The Los Angeles Lakers renew their decades-old rivalry with the Boston Celtics on Friday night in a matchup of longtime NBA royals laid low (for the moment, at least) by the passage of time and the ravages of injury. There's a bit more excitement than one would expect in a matchup between two teams with a combined record of 28-51, thanks to the impending return of long-injured Boston point guard Rajon Rondo, the contest will still lack the injection of star power that typically accompanies a visit from Hall of Fame L.A. guard Kobe Bryant, who continues to work his way back from a left knee fracture.
While the Lakers legend and venerable Celtics nemesis can't yet suit up for Mike D'Antoni's team, he can travel with the squad and show his support. There's only so much time you can spend rehabbing, though, and Bryant's search for something to do during his downtime led him to a little Catholic campus in Chestnut Hill:
Kobe Bryant just casually sat in on my marketing class
— MaryKate (@mhartttt) January 17, 2014
— Hally Pinaud (@Hallypino) January 17, 2014
Yep — with some time to kill the night before Lakers-Celtics, Kobe decided to take in an international marketing class at Boston College. (If you hadn't heard, Kobe's a pretty big deal overseas — especially in China.)
Boston Magazine's Steve Annear has more:
“I had just begun the class with an example of the how the NBA is a model of successful international marketing and how Kobe Bryant is its biggest star, when suddenly the door opened and in walked Kobe,” claims Marketing Professor Nick Nugent, who was teaching the first class of the semester. “It was surreal.”
Nugent said Bryant told students that he didn’t go to college, “but I love to learn and international marketing is something I am interested in.”
Bryant stayed in the class for two hours, taking notes, and even asking questions. He then signed autographs for the 40 students in the class, according to officials at Boston College.
Kobe, of course, entered the NBA straight out of Lower Merion High School in 1996, so any opportunity to get a taste of college life offers a unique experience worth checking out. (Granted, he's previously said he would've gone to Duke or North Carolina, but hey, at least this visit keeps the Mamba in the ACC.) This isn't the first time Bryant's gone to check out college course work, though, as author Peter Richmond detailed in his book, "Lord of the Rings," an excerpt of which was recently featured at Deadspin:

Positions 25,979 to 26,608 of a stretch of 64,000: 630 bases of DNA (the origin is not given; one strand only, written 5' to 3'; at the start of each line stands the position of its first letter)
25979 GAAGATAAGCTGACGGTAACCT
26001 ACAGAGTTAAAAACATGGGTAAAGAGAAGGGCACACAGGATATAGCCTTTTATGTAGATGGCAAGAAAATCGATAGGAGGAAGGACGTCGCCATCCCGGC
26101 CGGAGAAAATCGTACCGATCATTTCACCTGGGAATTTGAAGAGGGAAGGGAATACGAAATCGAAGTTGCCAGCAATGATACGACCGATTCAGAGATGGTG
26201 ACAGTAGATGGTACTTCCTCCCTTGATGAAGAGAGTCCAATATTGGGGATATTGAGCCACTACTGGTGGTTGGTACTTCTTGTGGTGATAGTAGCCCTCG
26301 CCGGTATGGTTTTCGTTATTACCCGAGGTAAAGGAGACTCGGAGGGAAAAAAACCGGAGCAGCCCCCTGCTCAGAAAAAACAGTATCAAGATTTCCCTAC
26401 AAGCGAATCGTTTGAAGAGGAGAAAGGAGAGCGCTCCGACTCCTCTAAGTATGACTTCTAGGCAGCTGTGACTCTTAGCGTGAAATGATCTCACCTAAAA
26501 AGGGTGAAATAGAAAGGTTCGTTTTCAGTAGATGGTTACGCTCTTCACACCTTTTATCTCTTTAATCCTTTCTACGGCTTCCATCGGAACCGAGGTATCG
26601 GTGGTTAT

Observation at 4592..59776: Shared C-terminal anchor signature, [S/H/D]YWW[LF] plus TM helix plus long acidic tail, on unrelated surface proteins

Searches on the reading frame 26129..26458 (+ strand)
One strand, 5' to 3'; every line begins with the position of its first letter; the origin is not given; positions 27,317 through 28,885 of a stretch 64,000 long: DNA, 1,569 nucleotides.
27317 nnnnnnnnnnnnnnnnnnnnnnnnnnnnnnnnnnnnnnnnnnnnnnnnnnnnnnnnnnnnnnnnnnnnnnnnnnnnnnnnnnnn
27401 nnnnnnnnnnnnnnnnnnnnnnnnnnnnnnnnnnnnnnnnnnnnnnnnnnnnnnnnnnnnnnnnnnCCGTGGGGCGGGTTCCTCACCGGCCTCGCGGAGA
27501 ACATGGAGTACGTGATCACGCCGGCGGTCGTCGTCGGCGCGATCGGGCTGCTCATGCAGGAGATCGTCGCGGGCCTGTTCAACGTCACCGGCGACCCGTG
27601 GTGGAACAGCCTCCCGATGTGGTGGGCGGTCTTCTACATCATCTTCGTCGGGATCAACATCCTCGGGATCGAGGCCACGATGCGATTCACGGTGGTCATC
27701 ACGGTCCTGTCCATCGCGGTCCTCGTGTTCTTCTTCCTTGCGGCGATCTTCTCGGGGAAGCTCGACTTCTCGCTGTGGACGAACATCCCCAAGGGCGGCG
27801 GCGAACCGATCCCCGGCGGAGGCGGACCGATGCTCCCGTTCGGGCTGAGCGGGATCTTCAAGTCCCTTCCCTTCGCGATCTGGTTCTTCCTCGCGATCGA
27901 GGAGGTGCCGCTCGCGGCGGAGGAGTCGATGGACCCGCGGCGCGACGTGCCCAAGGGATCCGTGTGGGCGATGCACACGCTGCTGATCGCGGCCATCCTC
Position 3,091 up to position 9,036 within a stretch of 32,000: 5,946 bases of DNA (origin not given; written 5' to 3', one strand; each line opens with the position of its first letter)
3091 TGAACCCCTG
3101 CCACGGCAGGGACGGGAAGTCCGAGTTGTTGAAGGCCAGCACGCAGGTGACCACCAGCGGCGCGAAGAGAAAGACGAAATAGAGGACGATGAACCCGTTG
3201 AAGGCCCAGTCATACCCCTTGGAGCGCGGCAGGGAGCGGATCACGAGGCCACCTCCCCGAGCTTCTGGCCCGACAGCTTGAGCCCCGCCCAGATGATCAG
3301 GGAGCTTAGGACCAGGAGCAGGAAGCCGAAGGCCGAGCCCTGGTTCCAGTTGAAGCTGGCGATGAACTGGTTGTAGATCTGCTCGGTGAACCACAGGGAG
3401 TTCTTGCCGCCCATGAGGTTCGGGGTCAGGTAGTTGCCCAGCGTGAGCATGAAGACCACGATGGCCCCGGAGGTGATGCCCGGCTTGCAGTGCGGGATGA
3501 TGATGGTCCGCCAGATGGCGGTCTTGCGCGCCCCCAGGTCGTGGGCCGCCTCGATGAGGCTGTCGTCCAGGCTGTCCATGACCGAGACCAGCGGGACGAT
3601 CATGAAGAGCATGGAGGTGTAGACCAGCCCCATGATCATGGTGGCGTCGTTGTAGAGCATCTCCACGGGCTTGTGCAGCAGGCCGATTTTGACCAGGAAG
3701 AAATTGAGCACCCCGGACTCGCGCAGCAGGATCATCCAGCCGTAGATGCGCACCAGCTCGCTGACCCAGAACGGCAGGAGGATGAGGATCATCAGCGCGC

It soon became clear that [Kobe] was a very intelligent young man (if a terrible rapper). His 1100 SAT could have gotten him a full ride anywhere. In his second season in Los Angeles, he told me he strolled the campus at UCLA, like a college kid he'd never been, and even signed up for some classes.
"When I walked around the campus the first day," he told me, "I thought, This is cool! I got my backpack ready. But I go to class, and there's only, like, twelve people. Where is everybody? 'Oh,' somebody says, 'they don't come to the first session of summer school.' I'm thinking I'm going to get the college experience, talk to some kids, and hang out." He shook his head. "Nobody."
No audience? Then, hell, no college.
That wasn't a problem on Thursday. Bryant had quite an audience, and a stunned one at that, at B.C.:
— Ryan Dontas (@RyanDontas) January 17, 2014
So Kobe Bryant stopped by my brother's International Marketing class at BC tonight... pic.twitter.com/pI9wJ569ZA
— Nick Ironside (@nironside) January 17, 2014
— Josh Reed (@jreed0614) January 17, 2014
— Kobe Bryant (@kobebryant) January 17, 2014
On one hand, you might chalk up Bryant's surprisingly warm welcome to the likelihood that the students with whom he interacted at B.C. weren't exactly leather-lunged Laker-hating Boston sports die-hards weaned on repeat viewings of McHale clotheslining Rambis; Kobe probably wouldn't have received quite as kind a reception had he, say, dropped into The Harp to watch a Bruins game.
Still, though, familiarity breeding contempt is something of a two-way street, and after all these years of being an integral figure in the Lakers-Celtics rivalry, Kobe's developed something a soft spot for the Hub. From Steve Bulpett of the Boston Herald:
Sitting on a hallway table at the Lakers’ practice facility, Bryant then chose to unburden himself of a deep, dark secret. Despite being sidelined, he talked of making the road trip with the Lakers and, in particular, tonight’s Garden stop. His voice lowered to just above a whisper. Kobe was serious, and Kobe was smiling.
“I love it,” he said. “I love going into Boston. I love playing there. I mean, the fans are incredible, because, you know, they’re nasty, but they appreciate the game. They appreciate good basketball. They appreciate players who go out there and just leave it all on the court. You know, friend or foe, they have an appreciation for it.
“I’m really looking forward to it. I’m going to interact a little bit with the crowd, absolutely. I’ll have a chance to kind of look around and look at the numbers in the rafters and kind of appreciate it a little bit more. Absolutely, because when you play, you know, you’ve got your blinders on. You’ve got tunnel vision. This will be good.”
It'd be better if Bryant was playing, of course, but if his B.C. visit's any indication, that "interaction with the crowd" should be pretty fun in its own right.
Hat-tip to Ananth Pandian at Hardwood Paroxysm.
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